Although specific episodes could be shown out of sequence and still make sense, the show as a whole was always on a specific trajectory. Unfortunately, perhaps, that trajectory was downward, and accompanied by some of the worst special effects on TV. (Srsly. There’s one scene where a ship is in space, in orbit around a planet and blows up. Debris falls. Smoke rises.)
There are a number of reasons why Blakes 7 is an ambiguous antecedent to Bab 5…
As a result, he presents a risk to the extant balance among the various powers that meet on Babylon 5…
I actually thought that aspect made the command change really interesting. Santiago is gone, and Clark is xenophobic– or at least pandering to the anti-alien segment of the population. Sending Sinclair off to a post where they can get his reports but not trust him with anything makes sense. Replacing him with Sheridan makes even more. His promotion is a definite slap in the face to the Minbari, a message that humans don’t need to “cater” to them anymore; and given Sheridan’s record, Clark and co probably expect him to be in their camp as the president’s agenda unfolds.
But, since we were told in season 1 that Sinclair was there because the Minbari vetoed everyone else, we must assume either that they were OK with Sheridan or that the new EarthGov has chosen to ignore the veto. And yet it’s not mentioned in this episode. Surely someone on one side or t’other would find it worthy of comment?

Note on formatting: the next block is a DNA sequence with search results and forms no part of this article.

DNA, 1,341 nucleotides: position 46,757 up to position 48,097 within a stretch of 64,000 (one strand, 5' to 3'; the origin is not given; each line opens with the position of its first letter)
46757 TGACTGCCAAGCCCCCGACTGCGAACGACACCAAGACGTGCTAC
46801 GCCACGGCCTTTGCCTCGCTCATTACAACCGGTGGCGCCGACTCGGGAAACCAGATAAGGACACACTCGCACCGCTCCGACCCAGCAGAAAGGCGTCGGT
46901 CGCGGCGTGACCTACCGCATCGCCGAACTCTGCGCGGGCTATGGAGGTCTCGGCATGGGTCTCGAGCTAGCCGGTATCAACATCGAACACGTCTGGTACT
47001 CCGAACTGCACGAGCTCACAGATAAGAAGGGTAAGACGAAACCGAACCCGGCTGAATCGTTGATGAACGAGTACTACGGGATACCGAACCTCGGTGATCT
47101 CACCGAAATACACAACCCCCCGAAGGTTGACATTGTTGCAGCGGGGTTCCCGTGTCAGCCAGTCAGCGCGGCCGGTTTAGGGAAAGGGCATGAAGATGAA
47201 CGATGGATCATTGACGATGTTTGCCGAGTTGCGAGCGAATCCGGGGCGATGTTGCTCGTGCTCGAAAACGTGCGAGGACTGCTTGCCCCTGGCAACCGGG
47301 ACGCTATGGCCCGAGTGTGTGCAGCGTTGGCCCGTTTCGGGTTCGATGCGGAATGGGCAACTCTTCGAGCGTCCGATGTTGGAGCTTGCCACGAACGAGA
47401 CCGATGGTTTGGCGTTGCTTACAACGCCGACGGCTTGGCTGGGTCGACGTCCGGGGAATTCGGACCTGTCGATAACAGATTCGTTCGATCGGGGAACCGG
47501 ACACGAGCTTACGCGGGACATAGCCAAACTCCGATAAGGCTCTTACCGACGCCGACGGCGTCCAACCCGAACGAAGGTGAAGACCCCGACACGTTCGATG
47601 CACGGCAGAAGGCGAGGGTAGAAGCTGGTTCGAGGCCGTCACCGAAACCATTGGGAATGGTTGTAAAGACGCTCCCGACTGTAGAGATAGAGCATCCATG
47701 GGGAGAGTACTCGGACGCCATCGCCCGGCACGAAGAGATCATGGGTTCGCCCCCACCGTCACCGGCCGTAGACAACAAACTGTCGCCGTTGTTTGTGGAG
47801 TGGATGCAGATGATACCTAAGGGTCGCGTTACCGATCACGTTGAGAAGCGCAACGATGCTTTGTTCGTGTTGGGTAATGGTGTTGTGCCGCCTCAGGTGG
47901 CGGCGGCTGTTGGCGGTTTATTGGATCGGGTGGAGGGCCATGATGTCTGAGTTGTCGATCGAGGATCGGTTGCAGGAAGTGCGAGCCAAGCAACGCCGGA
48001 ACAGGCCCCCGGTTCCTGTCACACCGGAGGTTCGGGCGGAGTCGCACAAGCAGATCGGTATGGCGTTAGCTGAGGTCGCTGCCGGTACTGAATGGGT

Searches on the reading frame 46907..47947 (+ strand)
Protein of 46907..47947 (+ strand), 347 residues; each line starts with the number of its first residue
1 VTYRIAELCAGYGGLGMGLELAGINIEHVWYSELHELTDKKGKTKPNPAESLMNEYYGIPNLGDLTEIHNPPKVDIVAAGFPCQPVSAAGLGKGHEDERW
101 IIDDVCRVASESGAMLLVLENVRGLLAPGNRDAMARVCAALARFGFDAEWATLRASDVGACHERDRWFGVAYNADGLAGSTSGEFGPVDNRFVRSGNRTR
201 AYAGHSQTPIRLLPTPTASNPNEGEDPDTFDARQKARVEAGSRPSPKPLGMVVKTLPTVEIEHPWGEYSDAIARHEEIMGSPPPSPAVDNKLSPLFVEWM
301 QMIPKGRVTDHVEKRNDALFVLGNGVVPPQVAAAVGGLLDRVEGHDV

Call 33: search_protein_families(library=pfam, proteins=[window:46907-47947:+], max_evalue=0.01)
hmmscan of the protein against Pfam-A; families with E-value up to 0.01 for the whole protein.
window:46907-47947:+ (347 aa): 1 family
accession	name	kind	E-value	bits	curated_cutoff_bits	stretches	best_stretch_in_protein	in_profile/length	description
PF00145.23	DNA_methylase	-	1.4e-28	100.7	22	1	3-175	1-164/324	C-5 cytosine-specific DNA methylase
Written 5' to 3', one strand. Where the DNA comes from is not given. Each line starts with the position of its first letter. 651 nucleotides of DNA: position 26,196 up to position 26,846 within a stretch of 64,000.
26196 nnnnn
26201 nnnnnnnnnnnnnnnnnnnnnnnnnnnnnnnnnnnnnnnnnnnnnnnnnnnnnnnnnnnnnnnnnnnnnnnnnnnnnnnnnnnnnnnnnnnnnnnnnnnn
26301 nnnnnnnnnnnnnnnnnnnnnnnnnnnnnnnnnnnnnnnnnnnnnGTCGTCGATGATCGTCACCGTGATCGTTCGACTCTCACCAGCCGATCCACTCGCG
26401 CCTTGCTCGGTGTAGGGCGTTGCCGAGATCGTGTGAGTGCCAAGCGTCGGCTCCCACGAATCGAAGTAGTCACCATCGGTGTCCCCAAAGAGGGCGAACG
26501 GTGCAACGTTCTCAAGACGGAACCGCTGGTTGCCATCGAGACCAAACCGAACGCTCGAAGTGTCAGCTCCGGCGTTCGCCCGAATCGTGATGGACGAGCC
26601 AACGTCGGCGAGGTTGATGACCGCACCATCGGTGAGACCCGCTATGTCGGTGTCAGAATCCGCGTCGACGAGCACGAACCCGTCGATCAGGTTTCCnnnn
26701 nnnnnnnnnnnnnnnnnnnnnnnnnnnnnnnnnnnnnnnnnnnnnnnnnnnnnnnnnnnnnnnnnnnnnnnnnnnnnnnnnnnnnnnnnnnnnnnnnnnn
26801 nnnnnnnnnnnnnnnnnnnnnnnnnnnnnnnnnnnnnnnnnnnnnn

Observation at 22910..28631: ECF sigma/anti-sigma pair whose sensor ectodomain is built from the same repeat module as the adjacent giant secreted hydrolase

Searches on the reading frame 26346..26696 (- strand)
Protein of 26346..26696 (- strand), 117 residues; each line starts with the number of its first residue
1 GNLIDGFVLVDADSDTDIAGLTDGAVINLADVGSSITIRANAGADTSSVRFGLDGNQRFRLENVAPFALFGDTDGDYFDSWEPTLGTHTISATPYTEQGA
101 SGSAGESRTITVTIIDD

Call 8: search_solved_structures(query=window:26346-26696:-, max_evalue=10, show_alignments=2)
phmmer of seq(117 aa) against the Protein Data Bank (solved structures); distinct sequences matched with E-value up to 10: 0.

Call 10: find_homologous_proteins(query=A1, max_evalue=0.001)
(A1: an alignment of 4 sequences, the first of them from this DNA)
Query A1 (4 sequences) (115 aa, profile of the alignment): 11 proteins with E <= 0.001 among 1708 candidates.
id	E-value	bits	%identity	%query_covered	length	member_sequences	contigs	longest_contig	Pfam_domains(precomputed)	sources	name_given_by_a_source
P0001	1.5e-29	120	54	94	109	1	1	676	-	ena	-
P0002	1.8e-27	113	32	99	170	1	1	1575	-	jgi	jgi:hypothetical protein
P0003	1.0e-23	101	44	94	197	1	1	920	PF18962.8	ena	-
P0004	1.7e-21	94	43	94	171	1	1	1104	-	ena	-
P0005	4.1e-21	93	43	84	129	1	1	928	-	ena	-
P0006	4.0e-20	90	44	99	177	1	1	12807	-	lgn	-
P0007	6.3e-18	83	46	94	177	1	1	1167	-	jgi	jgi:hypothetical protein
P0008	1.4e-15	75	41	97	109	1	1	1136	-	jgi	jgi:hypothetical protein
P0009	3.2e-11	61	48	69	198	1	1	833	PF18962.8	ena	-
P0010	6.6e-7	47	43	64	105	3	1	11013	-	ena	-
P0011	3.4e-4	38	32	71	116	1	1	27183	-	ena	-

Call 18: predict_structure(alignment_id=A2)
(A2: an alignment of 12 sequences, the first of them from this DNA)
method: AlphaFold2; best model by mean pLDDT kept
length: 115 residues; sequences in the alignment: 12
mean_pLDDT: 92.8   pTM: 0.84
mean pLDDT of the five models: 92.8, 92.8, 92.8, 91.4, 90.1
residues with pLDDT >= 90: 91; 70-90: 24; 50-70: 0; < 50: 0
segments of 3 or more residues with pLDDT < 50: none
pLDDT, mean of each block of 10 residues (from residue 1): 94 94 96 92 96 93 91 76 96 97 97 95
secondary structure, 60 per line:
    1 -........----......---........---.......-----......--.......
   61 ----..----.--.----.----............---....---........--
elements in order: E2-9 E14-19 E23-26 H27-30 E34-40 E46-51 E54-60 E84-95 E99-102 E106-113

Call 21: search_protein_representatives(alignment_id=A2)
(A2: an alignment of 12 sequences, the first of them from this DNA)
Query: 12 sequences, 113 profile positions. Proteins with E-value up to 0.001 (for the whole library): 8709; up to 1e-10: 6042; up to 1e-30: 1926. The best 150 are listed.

Re Blake’s 7 – It’s not quite a fair comparison in that the BBC, until the new Doctor at least, has never had show runners. To the extent that 7 had an arc it was an accident in that no one person was actually in charge all the way through. Terry Nation wrote the beginning and the end, but he had no control over what went on in the middle. The arc, such as it was, was the result of many authors doing one shot episodes based on what others had done before, rather than a coherent plot planned out beforehand.
Andy Brazil @ #10: we must assume either that they were OK with Sheridan or that the new EarthGov has chosen to ignore the veto. And yet it’s not mentioned in this episode.
When Hedronn and Kalain have their confrontation, Kalain brings up the subject of Sheridan being posted to B5, and Hedronn says that they didn’t want Sheridan but EarthGov ignored them.
Lylassandra @ #9:
An interesting wrinkle on this is that Sheridan mentions it was Santiago who chose him as next-in-line for the post, on the basis of the getting-along-with-aliens experience he was getting out on the Rim. Clark’s reasons for confirming the selection (which I think you’ve outlined well) are not the reasons the selection was first made.
TexAnne @ #5: Lennier knows because Delenn told him. /headcanon
Hedronn tells Lennier, “You must go to the humans and tell them what we’ve told you.” So apparently it was the Grey Council that told him.
What’s odd is the timing: presumably they told him because Delenn had done the cocoon thing, but Hedronn speaks of “what we’ve told you” in the same scene that he visits her quarters to personally confirm what she’s done, meaning that they must have told Lennier before her status was confirmed.
On a shallower note: The morphing heads on the Season 2 DVD menu are, if anything, even stranger than the morphing heads on the Season 1 DVD menu.
Regarding Blakes 7 (a superior show in spite of the shockingly bad special effects!)…
First, second what Paul said – the “arc” was largely unintentional. Terry Nation himself is on record saying they were making it without a plan, and this is the man who wrote every episode of the first season. The convincing character development was a lucky accident, and we probably owe as much thanks to Paul Darrow for that as anyone.
Second, the show doesn’t go “horribly wrong” at the end! It’s the PERFECT ending for that show, such that I can’t really see it having ended any other way. I have a long-winded defense of that episode: